BASIC stands for Book and Serial Industry Communications, a standards forum of the Book Industry Study Group (BISG), which is supported by publishers, librarians, booksellers, wholesalers, book manufacturers and book suppliers. For over 25 years, these industry parties have worked to develop standards which would facilitate computer-to-computer ordering and fulfillment. Four years ago, BISAC and SISAC (the Book and the Serial Industry Systems Advisory Committees) merged to form BASIC. AALL had sent a liaison to SISAC and continues to send one to BASIC. As the current BASIC liaison, I plan to share developments with you and to represent the needs of the law community to BASIC.
BASIC is involved with formats for electronic data interchange (EDI), used in electronic ordering and claiming. Is your library using electronic ordering or claiming? Do you need to send additional data that you canít send now?
SISAC helped develop the NISO standard Z39.56-1996, the Serial Item and Contribution Identifier (SICI). It is a character string ó based on the ISSN ó which can identify a particular issue and article of a serial. It can also be expressed as a barcode, to facilitate automated checkin. The SISAC bar code standard is due for its five-year review; SISAC will review it and provide input to NISO. Unfortunately, SISAC bar codes have not generally appeared on law serials. The obvious barrier is the lack of ISSNs. How can we improve this, to facilitate automated serials checkin?
In association with other international groups, BISG maintains the Online Information Exchange standard (ONIX) in the United States. In other words, BISG is involved with developing changes to the standard with input from appropriate parties. ONIX refers to an XML format in which publishers distribute electronic information about their publications to wholesale, retail and e-tail booksellers. ONIX contains not only bibliographic information long familiar to libraries (metadata), but also tables of contents, pictures of book jackets, reviews, information about authors, and purchasing information. The format was originally developed to provide data to electronic retailers such as Amazon.com. Library patrons seemed to respond to Amazonís catalog, so some library system vendors are now offering similar enrichment for opacs. If your law library is using an opac that provides this kind of information, does it work for the law titles? Is there any ONIX data out there, for us? Can the ONIX data be matched effectively to our bibliographic records?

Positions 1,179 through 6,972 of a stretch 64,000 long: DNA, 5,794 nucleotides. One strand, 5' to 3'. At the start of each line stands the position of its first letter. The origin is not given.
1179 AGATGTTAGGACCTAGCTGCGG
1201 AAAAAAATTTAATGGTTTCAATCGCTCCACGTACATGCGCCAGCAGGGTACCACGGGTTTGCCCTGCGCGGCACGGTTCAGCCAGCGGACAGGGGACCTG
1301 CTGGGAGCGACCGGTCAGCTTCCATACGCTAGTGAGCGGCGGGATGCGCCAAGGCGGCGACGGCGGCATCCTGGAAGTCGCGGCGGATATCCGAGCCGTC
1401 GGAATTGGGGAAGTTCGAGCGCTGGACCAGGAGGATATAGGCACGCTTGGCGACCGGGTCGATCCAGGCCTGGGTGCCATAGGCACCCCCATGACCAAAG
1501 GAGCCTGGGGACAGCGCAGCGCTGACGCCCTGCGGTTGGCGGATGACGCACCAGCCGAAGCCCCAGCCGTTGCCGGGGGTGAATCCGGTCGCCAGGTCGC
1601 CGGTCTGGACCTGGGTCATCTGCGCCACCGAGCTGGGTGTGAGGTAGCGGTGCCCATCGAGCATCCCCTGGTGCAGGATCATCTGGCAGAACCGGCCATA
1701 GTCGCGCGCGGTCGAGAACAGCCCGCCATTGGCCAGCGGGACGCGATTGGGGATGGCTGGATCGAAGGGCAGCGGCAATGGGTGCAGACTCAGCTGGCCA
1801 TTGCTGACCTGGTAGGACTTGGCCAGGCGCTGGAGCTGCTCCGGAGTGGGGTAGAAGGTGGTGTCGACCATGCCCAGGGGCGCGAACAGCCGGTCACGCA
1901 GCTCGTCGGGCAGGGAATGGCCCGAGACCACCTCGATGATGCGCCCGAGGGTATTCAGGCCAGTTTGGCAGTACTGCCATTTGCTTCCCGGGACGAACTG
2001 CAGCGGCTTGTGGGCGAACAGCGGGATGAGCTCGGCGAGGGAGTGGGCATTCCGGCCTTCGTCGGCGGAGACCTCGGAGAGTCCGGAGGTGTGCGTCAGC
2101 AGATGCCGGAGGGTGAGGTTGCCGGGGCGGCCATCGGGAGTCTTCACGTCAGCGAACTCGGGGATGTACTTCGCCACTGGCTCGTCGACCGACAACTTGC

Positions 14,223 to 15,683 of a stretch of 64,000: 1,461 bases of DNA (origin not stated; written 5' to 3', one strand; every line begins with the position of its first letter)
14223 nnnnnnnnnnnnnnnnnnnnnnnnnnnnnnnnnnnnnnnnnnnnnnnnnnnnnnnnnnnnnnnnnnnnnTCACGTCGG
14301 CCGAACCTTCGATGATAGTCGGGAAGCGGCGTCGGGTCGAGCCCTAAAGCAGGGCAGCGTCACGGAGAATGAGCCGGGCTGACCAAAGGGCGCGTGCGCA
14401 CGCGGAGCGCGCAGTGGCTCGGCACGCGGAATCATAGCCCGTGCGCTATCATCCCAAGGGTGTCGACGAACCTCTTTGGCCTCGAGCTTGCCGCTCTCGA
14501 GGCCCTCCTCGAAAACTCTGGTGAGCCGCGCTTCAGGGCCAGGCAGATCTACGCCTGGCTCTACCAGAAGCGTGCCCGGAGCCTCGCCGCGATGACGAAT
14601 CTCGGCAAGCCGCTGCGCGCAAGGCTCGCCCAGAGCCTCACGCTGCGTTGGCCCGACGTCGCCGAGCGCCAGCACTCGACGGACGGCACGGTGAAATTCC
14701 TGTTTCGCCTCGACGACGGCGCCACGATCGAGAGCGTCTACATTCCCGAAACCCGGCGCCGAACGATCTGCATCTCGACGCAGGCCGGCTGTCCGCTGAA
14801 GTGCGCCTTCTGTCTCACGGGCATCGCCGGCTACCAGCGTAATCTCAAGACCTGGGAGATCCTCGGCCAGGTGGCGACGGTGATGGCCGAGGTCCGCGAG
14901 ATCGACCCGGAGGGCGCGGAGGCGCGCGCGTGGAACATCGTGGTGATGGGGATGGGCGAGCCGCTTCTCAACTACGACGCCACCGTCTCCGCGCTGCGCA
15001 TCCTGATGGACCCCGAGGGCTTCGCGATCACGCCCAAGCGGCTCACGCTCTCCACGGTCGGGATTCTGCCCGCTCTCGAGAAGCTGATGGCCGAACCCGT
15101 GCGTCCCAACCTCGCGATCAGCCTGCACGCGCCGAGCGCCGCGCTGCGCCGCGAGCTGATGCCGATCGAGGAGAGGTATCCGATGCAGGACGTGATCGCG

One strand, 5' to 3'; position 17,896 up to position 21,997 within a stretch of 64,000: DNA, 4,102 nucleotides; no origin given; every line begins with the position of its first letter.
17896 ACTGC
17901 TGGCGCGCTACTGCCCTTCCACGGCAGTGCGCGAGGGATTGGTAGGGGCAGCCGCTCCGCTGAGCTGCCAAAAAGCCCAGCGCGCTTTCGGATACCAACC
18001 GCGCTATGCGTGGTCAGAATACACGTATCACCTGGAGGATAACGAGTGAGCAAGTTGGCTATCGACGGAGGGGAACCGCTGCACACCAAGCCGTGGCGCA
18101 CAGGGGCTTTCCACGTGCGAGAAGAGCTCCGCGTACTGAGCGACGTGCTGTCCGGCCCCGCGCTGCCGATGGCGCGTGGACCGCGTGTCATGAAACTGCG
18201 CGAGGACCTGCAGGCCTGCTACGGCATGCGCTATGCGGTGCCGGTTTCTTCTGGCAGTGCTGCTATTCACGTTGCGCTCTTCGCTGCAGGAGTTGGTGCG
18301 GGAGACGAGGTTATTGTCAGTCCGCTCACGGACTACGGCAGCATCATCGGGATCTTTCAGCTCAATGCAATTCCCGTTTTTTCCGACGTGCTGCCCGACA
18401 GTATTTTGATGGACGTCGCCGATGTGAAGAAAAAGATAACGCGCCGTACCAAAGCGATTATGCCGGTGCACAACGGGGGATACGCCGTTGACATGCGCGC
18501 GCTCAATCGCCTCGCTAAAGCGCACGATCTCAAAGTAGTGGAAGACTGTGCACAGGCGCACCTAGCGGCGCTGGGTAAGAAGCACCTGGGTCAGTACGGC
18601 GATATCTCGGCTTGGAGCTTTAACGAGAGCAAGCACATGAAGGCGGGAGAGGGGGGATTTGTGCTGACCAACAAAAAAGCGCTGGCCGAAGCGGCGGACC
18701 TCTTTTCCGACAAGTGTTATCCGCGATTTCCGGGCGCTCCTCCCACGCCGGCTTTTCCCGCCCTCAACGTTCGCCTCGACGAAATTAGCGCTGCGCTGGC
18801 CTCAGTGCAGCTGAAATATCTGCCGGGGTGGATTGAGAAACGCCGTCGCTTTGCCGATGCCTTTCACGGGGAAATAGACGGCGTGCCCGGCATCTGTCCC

Currently, ONIX formats are being developed for serials, which could perform alerting functions, such as when an issue has been mailed or when an e-journal issue has been posted. This should allow us to claim missed issues promptly, and lessen premature claims. Like ONIX for books, ONIX for serials could carry tables of contents.
One of the most visible changes that BASIC is involved with is the proposed expansion of the ISBN. The need to accommodate vast numbers and kinds of electronic publications is driving this expansion. All our library systems will eventually have to accommodate this longer number.
Since many of us live with automated library systems, we know that we are affected by bibliographic standards. Here is another group of standards that, less visibly, affect the way we operate. Letís get involved with their development, so they can accommodate the needs of law libraries.